After the conclusion of the peace of Nicias (421 BC) he marched against the Argives in defence of Epidaurus, and after skilful manoeuvring surrounded the Argive army, and seemed to have victory within his grasp when he unaccountably concluded a four months' truce and withdrew his forces.
The Spartans were indignant, and when the Argives and their allies, in flagrant disregard of the truce, took Arcadian Orchomenus and prepared to march on Tegea, their fury knew no bounds, and Agis escaped having his house razed and a fine of 100,000 drachmae imposed only by promising to atone for his error by a signal victory. This promise he brilliantly fulfilled by routing the forces of the Argive confederacy at Mantinea (418), the moral effect of which was out of all proportion to the losses inflicted on the enemy. In the winter 417-416 a further expedition to Argos resulted in the destruction of the half-finished Long Walls and the capture of Hysiae. In 413, on the suggestion of Alcibiades, he fortified Decelea in Attica, where he remained directing operations until, after the battle of Aegospotami (405), he took the leading part in the blockade of Athens, which was ended in spring 404 by the surrender of the city.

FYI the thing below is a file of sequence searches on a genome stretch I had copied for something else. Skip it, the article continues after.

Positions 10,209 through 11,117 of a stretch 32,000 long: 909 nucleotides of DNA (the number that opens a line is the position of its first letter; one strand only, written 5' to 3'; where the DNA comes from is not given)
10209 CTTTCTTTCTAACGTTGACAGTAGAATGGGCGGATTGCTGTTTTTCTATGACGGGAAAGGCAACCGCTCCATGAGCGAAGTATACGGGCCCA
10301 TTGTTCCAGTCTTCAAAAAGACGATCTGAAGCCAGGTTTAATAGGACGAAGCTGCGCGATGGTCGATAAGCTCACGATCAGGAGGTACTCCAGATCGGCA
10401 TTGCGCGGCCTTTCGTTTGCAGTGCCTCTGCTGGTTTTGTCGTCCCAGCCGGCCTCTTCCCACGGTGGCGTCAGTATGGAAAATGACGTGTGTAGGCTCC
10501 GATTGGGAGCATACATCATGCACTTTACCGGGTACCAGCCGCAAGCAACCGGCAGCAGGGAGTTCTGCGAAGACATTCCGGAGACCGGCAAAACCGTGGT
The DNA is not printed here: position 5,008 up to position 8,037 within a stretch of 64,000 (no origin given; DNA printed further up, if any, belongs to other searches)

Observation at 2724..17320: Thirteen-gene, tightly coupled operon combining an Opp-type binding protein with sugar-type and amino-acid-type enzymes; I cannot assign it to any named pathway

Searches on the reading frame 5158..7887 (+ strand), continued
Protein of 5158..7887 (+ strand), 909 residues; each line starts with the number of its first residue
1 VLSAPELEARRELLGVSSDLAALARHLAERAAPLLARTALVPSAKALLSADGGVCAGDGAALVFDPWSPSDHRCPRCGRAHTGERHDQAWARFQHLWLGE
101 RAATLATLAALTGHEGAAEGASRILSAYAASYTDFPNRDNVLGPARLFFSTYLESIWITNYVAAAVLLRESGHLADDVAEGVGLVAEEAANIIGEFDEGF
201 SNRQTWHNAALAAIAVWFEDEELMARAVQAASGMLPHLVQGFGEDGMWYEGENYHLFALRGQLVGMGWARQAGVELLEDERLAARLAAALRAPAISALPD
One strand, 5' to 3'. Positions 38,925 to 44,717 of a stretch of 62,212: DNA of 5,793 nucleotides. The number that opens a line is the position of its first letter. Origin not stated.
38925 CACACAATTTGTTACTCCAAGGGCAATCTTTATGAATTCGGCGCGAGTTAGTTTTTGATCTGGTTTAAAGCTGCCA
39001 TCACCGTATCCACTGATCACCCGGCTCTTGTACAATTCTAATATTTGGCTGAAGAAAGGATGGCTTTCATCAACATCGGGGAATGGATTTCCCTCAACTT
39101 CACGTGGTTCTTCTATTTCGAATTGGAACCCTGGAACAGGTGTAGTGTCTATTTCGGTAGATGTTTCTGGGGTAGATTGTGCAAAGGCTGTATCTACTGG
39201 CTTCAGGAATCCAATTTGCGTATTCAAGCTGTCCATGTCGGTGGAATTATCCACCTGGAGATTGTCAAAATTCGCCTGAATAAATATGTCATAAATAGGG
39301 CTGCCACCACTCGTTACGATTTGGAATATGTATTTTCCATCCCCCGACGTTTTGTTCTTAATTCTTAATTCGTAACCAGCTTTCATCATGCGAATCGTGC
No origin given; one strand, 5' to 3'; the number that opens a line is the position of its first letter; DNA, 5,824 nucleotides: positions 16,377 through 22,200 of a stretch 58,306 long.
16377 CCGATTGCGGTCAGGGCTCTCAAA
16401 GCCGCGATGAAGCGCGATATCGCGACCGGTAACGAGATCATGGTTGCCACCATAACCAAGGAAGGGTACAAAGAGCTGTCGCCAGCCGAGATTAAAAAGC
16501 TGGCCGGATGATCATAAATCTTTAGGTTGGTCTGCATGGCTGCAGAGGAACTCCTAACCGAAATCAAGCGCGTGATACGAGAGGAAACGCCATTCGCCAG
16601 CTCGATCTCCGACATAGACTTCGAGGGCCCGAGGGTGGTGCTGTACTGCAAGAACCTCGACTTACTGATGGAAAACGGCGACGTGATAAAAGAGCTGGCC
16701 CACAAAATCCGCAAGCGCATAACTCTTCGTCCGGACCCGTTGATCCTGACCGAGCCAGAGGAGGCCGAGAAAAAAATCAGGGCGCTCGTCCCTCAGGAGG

Subsequently he invaded and ravaged Elis, forcing the Eleans to acknowledge the freedom of their Perioikoi (citizens of cities conquered by Sparta, who were given some privileges) and to allow Spartans to take part in the Olympic Games and sacrifices. He fell ill on his return from Delphi, where he had gone to dedicate a tithe of the spoils, and, probably in 401, died at Sparta, where he was buried with unparalleled solemnity and pomp.
He was succeeded by Agesilaus II.